Marking faith milestones is one way to pause and reflect on God’s work in our lives.

I made profession of faith when I was 16 years old at my home church in Midland Park, N.J. Lots of men, one of them my father, were sitting in chairs against the wall of a large room as I sat there answering a series of questions. I don’t remember many specifics about the questions, but I do know that the pastor asked about my personal faith and a bunch of questions about doctrine. It’s not quite fair to call it a “grilling,” but it also wasn’t just a conversation.

In recent years, profession of faith “interviews” have focused more on personal faith rather than on doctrine. That’s probably a good change. But as I reflect on my own experience, followed by standing up in church and saying “I do” when the time came, I wonder what my profession of faith actually represented for me. It sticks in my memory as an important event, partly because I was proclaiming my faith but also because doing so gave me access to the Lord’s Table. Soon afterward, I was also invited to join a church committee, teaching me early that one of the hallmarks of the church is committee work.

Now that the CRC has separated profession of faith from access to the Table, many people have wondered about the purpose of this faith milestone. With that in mind, here are some thoughts about the additional blessings that come to us by way of profession of faith.

You make a public commitment. Making a public commitment is an important step toward  accepting that my identity is found in being baptized into the family of God. Even though I always knew Midland Park was “my church,” it became more real to me when I stood up and said so.

You celebrate with your congregation. Celebrating milestone moments like this with a congregation gives everyone an opportunity to reflect on God’s faithfulness in our lives and in those of the people around us.

You witness to others. Even though I did not make any sort of verbal statement other than “I do,” I was saying that I accepted the promises made to me at my baptism. I knew that others would look at my actions, listen to my words, and expect them to glorify Jesus.

You learn. I continued to learn what it means to be a member of the church. Much of this learning happened before I made profession of faith, but afterward my church continued to invest in me, teaching me what it means to be a young Christian adult.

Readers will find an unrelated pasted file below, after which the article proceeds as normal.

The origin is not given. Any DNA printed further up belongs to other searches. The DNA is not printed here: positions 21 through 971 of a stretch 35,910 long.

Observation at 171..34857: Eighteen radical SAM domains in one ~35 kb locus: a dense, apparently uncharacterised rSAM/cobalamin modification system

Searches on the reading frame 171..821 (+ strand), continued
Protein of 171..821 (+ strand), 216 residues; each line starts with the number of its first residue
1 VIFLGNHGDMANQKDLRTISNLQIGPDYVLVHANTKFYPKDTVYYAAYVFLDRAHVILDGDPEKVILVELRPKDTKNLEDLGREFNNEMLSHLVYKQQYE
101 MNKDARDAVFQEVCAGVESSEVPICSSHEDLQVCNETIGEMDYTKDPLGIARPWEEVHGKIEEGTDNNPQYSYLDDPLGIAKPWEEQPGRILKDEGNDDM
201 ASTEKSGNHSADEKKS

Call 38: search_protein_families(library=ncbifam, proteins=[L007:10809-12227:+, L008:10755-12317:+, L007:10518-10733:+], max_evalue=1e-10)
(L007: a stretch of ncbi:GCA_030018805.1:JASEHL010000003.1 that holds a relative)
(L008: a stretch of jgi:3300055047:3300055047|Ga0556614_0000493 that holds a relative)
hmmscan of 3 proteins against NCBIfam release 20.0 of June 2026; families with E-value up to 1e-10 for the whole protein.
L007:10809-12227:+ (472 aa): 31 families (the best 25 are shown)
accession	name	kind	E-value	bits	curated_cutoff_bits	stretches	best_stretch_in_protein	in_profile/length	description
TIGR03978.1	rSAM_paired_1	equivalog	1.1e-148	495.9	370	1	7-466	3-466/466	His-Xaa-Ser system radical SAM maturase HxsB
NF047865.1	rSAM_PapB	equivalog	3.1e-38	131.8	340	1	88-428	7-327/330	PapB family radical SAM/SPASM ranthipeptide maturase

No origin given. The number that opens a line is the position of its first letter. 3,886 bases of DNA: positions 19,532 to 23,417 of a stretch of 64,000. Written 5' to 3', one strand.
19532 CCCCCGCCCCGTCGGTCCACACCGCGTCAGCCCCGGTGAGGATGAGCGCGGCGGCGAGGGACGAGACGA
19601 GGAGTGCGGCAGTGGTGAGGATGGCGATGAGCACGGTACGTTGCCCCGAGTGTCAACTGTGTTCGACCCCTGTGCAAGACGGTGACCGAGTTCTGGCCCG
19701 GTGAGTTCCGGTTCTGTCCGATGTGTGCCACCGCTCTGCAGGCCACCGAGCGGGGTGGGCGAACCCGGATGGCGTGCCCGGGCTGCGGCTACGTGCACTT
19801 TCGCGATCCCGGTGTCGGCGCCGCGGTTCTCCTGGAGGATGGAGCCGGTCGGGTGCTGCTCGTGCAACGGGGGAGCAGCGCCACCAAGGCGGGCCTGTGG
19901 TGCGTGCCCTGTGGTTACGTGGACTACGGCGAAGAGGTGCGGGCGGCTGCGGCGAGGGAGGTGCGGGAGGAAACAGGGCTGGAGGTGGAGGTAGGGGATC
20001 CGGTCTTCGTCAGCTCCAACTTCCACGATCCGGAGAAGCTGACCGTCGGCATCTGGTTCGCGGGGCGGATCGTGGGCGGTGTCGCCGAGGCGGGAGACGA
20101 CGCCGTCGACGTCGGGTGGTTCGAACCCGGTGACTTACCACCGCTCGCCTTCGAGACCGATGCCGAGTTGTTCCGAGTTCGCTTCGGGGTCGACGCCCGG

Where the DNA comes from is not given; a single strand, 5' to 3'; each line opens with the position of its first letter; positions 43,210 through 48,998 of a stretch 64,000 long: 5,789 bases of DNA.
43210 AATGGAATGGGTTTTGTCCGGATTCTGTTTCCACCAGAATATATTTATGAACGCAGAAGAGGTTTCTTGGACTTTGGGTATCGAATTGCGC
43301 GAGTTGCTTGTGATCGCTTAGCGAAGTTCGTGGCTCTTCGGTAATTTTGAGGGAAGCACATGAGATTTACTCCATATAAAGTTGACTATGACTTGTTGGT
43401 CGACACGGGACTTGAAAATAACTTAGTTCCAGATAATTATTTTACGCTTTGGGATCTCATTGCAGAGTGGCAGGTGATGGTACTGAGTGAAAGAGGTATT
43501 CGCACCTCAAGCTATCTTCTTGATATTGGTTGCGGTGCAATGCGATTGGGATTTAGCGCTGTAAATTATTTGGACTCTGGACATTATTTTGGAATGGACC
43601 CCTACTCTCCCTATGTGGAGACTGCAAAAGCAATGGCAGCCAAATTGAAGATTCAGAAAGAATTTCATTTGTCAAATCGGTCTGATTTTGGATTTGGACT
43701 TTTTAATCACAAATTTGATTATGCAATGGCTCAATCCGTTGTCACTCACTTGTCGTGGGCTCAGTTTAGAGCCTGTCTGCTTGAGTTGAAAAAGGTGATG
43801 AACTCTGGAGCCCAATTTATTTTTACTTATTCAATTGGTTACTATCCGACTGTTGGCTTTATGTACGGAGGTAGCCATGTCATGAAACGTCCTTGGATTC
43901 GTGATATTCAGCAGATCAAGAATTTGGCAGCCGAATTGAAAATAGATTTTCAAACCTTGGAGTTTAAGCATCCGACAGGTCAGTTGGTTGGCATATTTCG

You serve. In addition to raking leaves and doing other things as a member of the youth group, being placed on a committee was a way for the church to show that they valued my gifts.

Seeing profession of faith merely as a gateway to the Lord’s Table misses many of the blessings that accompany this important milestone. As we rethink its place in our congregations, let’s find ways for young people to receive these other blessings. (See sidebar Toolkit.)

Marking faith milestones in the lives of congregants young and old is one way to pause and reflect on God’s work in our lives. Giving young people lots of opportunities to participate actively in worship will allow them to feel a sense of truly belonging to the congregation and the larger church of Christ—and encourage them to make ongoing professions of faith.

 

Toolkit

For ideas on how your church can encourage people to profess their faith, create a welcoming profession of faith process, celebrate profession of faith creatively in worship, and more, check out the Professing Our Faith toolkit atcrcna.org/FaithFormation/toolkits.

Online Discussion Questions

  1. What do you remember about your profession of faith? How was it significant to you?
  2. How important is it to make a public commitment of one’s faith? How does it help your faith grow?
  3. What are some ways to encourage our youth to make a profession of faith?
  4. What other milestones of faith can we identify, encourage, and celebrate with our young Christians?

About the Author

Robert J. Keeley is professor of education at Calvin College, Grand Rapids, Mich.